Determination of interfacial parameters of a soluble particle in a nonideal solution from measured deliquescence and efflorescence humidities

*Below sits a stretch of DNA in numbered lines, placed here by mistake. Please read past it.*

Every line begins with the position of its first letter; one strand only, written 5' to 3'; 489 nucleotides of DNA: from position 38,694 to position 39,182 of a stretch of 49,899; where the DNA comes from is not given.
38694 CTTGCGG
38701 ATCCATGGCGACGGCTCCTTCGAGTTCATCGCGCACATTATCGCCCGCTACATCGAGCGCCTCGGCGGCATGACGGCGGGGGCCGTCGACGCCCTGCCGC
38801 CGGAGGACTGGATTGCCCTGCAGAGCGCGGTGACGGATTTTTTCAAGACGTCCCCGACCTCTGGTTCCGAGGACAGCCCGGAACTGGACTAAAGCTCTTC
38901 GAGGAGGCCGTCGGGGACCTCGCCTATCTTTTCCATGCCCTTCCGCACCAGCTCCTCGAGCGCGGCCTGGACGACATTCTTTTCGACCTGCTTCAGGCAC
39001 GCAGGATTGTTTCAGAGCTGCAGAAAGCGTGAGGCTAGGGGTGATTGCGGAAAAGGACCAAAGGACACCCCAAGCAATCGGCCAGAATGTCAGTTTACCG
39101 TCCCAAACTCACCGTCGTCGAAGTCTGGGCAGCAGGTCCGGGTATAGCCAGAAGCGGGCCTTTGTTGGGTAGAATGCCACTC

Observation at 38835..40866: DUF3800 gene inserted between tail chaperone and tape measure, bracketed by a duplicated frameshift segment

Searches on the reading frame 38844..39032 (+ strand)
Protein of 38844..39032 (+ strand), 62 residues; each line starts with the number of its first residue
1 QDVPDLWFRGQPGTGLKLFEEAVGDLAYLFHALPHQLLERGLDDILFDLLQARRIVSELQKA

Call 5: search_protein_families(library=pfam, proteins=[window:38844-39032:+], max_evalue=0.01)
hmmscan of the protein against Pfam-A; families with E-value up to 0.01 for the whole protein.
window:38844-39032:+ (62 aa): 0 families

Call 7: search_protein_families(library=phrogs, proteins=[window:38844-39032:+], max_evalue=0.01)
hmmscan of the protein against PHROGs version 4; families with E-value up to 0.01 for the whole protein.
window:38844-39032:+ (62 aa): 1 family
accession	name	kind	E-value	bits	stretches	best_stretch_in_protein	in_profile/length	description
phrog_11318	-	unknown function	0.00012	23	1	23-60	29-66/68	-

Abstract. In order to study the growth/shrinking of a hygroscopic nanoparticle during hydration/dehydration in an atmosphere of water vapour, we have employed a thermodynamic approach proposed by Shchekin et al. (2008). This approach uses the mechanic and thermodynamic concept of disjoining pressure of thin films and allows, among others, the prediction of the humidity growth factor of both (i) a homogeneous solution droplet with completely dissolved residual core and (ii) a heterogeneous solution droplet with partially dissolved residual core as a function of the ambient relative humidity. For application to a nanometric sodium chloride particle we have extended the original approach by (i) considering the nonideality of the solution through the dependence of molecular volumes of the solvent and solute molecules and the solute and solvent activities on the solution concentration, (ii) deriving an equation for the estimation of the efflorescence properties of a homogeneous solution droplet, and (iii) combining the empirical power law fittings for the size dependence of the deliquescence and efflorescence relative humidity values by Biskos et al. (2006a). It was demonstrated how the solution/solute interface energy and the correlation length of a thin solution film can be determined from a combination of experimentally determinable efflorescence and deliquescence humidities with the present calculus. The solution/solute interface energy was found to be in close agreement with some previous values reported in the literature, while it strongly differs from data of some other sources. The calculated deliquescence humidity shows a low sensitivity to the choice of the numerical value for the film correlation length. The estimated film correlation length of 1 nm for a nanometric sodium chloride particle with dry particle radius of 5 nm was found to be reconcilable with available a priori estimates of the correlation length from the literature when the measurement uncertainty of the deliquescence humidity is considered. Considering the combination of an extensive calculus, a comprehensive set of thermophysical constraints, and independent measurements of the deliquescence and efflorescence humidities as functions of dry particle radius, the obtained values of the solution/solute interface energy and the correlation length are in close agreement with previous estimations. The humidification of sodium chloride particles in the initial hydration stages was found to be very sensitive to the specification of the disjoining pressure. The enhancement of the wettability of the particle surface leads to an earlier onset of hygroscopic growth.